- (1847) The Mercantile Library is founded, 19 years later constructing their main branch.
- (1892) The Guard is ordered to Homestead days after strikers & Frick's Pinkertons clash in gunfire deaths.
- (1900) The Pirates lose to the Phillies 8-23.
- (1901) US Steel agrees to recognize the AA at only ¾ths of all mills, leading to a strike.
- (1909) The Pressed Steel strike starts.
- (1921) The body of the 1st US soldier killed in WWI, Tom Enright, returns home as E. Liberty names a theater in his honor.
- (1931) McKeesport homing pigeons race a plane from D.C. to Bettis Field.
- (1939) Billy Conn wins the World Light Heavyweight title defeating Melio Bettina in 15 in New York.
- (1943) At the ASG in Philadelphia, Pirates star Vince DiMaggio hits 3 including a triple & homer with 2 runs & an RBI.
- (1944) USS LST-766 is laid down at Ambridge as the 19 county area surpasses its $477 millionia "War Loan" goal.
- (1947) The Pirates win #5,000 (regular season) 6-3 at the Giants as Ralph Kiner homers & Hank Greenberg hits a sac RBI.
- (1950) An Ohio private plane on approach to Pittsburgh International kills 2 & injures another, crashing at Montour Country Club.
- (1956) The Penn Incline is demolished.
- (1960) At Yankee Stadium, Pirates ace Vern Law hurls a ShO to set the ASG record for consecutive game winning NL pitchers following Bob Friend.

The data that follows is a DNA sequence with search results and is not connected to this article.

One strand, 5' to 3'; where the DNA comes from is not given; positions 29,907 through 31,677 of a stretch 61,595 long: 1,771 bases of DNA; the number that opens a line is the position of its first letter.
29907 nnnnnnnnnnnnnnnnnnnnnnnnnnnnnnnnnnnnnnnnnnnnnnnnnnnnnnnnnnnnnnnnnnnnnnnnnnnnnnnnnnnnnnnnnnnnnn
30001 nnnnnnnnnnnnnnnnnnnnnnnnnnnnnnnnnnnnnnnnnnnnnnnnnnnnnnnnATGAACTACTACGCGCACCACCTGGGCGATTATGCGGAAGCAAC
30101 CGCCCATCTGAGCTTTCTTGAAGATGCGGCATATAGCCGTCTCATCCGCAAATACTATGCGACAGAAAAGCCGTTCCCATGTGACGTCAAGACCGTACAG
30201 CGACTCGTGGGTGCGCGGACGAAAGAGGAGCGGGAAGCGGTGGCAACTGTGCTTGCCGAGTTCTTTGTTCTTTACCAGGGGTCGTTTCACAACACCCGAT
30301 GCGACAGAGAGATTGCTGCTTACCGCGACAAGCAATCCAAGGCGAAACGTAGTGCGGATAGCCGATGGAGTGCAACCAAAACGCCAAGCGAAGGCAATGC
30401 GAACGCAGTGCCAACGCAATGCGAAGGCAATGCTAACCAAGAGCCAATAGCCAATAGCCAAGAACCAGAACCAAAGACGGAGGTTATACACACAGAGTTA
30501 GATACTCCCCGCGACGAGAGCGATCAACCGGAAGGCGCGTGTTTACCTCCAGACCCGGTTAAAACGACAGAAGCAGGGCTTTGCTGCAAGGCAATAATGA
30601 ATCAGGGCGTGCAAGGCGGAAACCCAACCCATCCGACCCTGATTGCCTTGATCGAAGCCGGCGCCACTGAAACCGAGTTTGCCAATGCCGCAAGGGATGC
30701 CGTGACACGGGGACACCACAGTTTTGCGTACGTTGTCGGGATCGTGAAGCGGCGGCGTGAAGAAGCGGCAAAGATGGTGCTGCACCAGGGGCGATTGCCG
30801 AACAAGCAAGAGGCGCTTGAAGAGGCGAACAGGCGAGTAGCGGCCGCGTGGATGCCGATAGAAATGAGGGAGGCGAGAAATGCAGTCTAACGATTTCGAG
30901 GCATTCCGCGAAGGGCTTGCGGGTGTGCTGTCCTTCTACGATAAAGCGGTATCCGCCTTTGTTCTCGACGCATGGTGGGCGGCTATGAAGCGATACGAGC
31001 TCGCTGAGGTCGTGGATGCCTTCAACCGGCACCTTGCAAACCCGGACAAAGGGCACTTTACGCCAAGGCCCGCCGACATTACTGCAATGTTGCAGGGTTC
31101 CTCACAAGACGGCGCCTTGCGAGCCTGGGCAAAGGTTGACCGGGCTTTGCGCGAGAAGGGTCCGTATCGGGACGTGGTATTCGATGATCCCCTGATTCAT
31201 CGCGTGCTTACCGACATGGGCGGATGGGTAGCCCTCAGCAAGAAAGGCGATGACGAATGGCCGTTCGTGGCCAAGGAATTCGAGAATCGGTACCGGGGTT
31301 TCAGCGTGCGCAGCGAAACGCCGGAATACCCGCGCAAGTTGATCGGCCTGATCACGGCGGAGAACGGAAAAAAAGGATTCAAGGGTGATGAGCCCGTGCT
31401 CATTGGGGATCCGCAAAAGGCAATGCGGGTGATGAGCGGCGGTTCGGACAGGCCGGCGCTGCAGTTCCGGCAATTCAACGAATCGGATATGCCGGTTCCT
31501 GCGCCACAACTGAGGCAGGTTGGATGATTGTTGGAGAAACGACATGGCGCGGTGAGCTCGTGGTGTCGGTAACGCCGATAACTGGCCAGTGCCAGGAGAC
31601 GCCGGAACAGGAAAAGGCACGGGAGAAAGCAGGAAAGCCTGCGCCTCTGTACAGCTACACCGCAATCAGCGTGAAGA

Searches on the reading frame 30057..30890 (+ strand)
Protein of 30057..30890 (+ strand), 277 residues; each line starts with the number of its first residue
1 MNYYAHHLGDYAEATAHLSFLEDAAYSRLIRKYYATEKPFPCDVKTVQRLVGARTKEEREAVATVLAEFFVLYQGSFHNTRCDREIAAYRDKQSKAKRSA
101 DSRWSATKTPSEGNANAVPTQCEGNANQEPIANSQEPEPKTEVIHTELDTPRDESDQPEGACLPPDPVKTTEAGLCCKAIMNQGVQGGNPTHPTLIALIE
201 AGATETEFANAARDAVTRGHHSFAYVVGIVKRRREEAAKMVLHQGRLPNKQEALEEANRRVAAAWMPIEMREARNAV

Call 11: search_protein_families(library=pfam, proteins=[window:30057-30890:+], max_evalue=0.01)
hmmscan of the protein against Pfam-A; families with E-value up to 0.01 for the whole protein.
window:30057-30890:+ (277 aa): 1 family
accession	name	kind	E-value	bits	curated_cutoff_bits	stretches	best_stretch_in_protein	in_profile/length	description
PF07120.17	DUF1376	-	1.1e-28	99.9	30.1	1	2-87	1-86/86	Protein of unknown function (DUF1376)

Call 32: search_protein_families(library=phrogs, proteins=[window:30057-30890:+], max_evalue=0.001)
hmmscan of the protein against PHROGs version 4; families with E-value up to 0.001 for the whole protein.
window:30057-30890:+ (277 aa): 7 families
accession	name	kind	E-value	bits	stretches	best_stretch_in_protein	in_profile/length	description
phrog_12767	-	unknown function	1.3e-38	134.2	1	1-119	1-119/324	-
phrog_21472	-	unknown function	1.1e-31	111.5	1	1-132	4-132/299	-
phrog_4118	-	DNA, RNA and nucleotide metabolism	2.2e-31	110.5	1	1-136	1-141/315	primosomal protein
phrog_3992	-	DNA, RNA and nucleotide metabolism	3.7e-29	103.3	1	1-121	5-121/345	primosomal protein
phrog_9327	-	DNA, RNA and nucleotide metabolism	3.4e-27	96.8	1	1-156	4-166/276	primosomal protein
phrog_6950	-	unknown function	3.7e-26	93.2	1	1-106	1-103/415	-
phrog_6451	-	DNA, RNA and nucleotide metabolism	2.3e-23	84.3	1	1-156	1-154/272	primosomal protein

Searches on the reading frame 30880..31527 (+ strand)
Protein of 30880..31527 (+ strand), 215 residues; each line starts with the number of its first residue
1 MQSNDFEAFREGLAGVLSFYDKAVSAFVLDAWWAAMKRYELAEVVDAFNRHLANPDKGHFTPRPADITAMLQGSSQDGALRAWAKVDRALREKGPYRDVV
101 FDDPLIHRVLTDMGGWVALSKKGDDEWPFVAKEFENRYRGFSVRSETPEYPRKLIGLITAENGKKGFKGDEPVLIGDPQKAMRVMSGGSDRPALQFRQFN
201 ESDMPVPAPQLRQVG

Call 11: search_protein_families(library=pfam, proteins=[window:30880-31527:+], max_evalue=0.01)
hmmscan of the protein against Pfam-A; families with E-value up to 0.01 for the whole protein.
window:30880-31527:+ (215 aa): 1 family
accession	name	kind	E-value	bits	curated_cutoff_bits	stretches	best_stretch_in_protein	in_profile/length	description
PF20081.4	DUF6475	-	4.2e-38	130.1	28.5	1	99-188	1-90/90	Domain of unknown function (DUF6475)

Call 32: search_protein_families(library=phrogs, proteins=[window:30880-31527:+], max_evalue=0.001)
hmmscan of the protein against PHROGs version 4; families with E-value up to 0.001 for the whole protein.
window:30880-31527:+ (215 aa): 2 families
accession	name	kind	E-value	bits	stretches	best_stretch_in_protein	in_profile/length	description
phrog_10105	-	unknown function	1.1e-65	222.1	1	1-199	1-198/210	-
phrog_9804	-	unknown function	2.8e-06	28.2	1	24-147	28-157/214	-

- (1964) KQV's 1st "Shower of Stars" show is held at the Syria Mosque with The Supremes, Gene Pitney, The Dixie Cups & The Shirelles.
- (1976) E. Pittsburgh strikes against Westinghouse.
- (1976) Ticket requests flood the Port Authority after a "suburbs fare" of only $5.48ia to the Steelers upcoming ASG is advertised. The game has always been played in Chicago.
- (1994) The world's 1st pro hockey game to play 2 opposing females as New Jersey's Manon Rheaume gives Phantoms goalie Erin Whitten her 1st loss.
- (1999) Pirates hall of famer Honus Wagner is announced as a member of the All-Century team & introduced at the ASG.
- (2001) At PNC Park v Kansas City, Pirates ace Todd Ritchie hurls an 8⅓ no-hitter, his 6th win in the last 7 after opening the season 0-8.
- (2010) The 51 year old Turnpike Bridge is imploded.
- (2013) Andy San Dimas is kicked out of a Pirates game for dancing with a unicorn mask, tweeting a picture of a Pittsburgh Police Sgt. later wearing the mask.
- ...that Litchfield Towers is the largest and tallest dormitory at the University of Pittsburgh's main campus, at 22 stories in height and housing over 1,850 residents?
- ... that Emil John Mihalik, the first Byzantine Eparch of Parma, was born in Pittsburgh, Pennsylvania?
- ... that the 23 home runs hit by Johnny Rizzo in 1938 set a Pittsburgh Pirates team record at the time, and his nine RBI in a 1939 game set a single game team record that still stands today?
- ... that the American Iron and Steel Institute formed the Steelmark in 1960 to promote American steel, with the logo put on the helmets of the Pittsburgh Steelers in 1962 to further publicize the program?
- ... that William J. Winter, while serving as auxiliary bishop of the Roman Catholic Diocese of Pittsburgh, confirmed an estimated 45,000 Catholics?